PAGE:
- Some very good philosophers are mobile, but the overwhelming majority of us are not! The chance that you are going to job-hop from a tenure track job to another one is minuscule. It's just not rational for most of us to continue to put all that energy into going on the market every year when we already have a tenure track job. If you don't get another job, think of how much better you could have spent all that time (I'd rather stare listlessly at the wall than put myself through the hiring rigamarole).
- Go read the Roman stoics. They really do have very sensible advice concerning how not to make yourself miserable.
- As Lance noted in the previous thread, use all of this to write the best cover letters you can. Obviously you can't read the histories of every university to which you are applying. But you should be able to credibly communicate an excitement for teaching at the kind of institution for which you are applying.
- Related to the above, if you are applying to a SLAC your teaching material better be over the top good. Your teaching portfolio should begin with a page sharing your philosophy of teaching with concrete examples of how you have used that philosophy to make your classes better. Then the portfolio better have evidence of these things. A great teaching portfolio will make it clear that your cover letter is not BS, that you really are excited about great teaching and would love to teach the kinds of students at the institution to which you are applying.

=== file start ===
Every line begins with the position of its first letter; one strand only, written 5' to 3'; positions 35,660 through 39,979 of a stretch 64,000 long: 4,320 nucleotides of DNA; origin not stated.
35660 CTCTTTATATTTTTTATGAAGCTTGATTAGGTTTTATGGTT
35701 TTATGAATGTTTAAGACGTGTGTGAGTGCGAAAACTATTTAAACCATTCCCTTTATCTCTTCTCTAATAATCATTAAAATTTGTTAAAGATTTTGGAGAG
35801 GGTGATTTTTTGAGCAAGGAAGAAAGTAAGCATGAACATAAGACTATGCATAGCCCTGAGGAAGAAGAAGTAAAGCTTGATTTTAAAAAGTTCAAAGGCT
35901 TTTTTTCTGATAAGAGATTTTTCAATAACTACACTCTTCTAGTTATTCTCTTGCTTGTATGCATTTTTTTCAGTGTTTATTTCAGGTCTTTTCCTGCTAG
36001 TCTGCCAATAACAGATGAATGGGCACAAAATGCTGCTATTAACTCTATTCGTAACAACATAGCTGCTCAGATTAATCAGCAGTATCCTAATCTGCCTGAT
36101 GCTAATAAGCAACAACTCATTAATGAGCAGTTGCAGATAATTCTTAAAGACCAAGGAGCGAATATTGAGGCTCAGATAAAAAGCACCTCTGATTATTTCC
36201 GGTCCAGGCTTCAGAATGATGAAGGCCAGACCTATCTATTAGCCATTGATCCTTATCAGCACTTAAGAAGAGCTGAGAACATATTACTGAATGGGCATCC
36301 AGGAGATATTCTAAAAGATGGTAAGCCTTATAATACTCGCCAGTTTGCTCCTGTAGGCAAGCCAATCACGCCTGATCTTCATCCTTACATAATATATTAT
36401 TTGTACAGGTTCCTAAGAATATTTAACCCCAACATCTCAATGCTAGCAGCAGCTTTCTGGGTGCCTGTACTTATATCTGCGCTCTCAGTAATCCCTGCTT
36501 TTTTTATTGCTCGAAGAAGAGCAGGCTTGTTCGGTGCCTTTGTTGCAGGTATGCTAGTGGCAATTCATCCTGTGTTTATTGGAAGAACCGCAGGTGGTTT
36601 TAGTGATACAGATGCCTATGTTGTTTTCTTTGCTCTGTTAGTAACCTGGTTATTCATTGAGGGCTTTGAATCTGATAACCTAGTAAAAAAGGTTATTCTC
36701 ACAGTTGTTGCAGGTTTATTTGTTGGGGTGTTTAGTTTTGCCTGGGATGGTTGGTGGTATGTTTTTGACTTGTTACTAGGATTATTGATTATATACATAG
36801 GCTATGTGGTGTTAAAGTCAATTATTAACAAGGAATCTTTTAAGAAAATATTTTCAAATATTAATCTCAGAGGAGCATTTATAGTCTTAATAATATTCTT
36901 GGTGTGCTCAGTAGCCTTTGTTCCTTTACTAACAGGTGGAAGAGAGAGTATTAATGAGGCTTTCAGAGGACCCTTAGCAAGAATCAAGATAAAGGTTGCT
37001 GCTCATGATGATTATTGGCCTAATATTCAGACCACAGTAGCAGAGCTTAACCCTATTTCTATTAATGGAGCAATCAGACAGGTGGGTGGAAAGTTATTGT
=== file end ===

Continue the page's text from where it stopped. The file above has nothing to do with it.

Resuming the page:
Any other advice? Any problems with the above?
Again, the simple mathematical fact is that most of the jobs are in places that have various dysfunctions such as lack of meaningful public transportation or a history of criminal underinvestment and racism in the public school system. But in all of these places there are good people fighting the good fight to make the places better in all sorts of ways, not just political reform but also in cultural ways such as community theater, live music, writing groups, etc.. I think a lot of this is the trick of finding the spirit of the place to reside in those fights and to take joy in them. And in nearly every job, the university campus is the locus of such meaningful activity.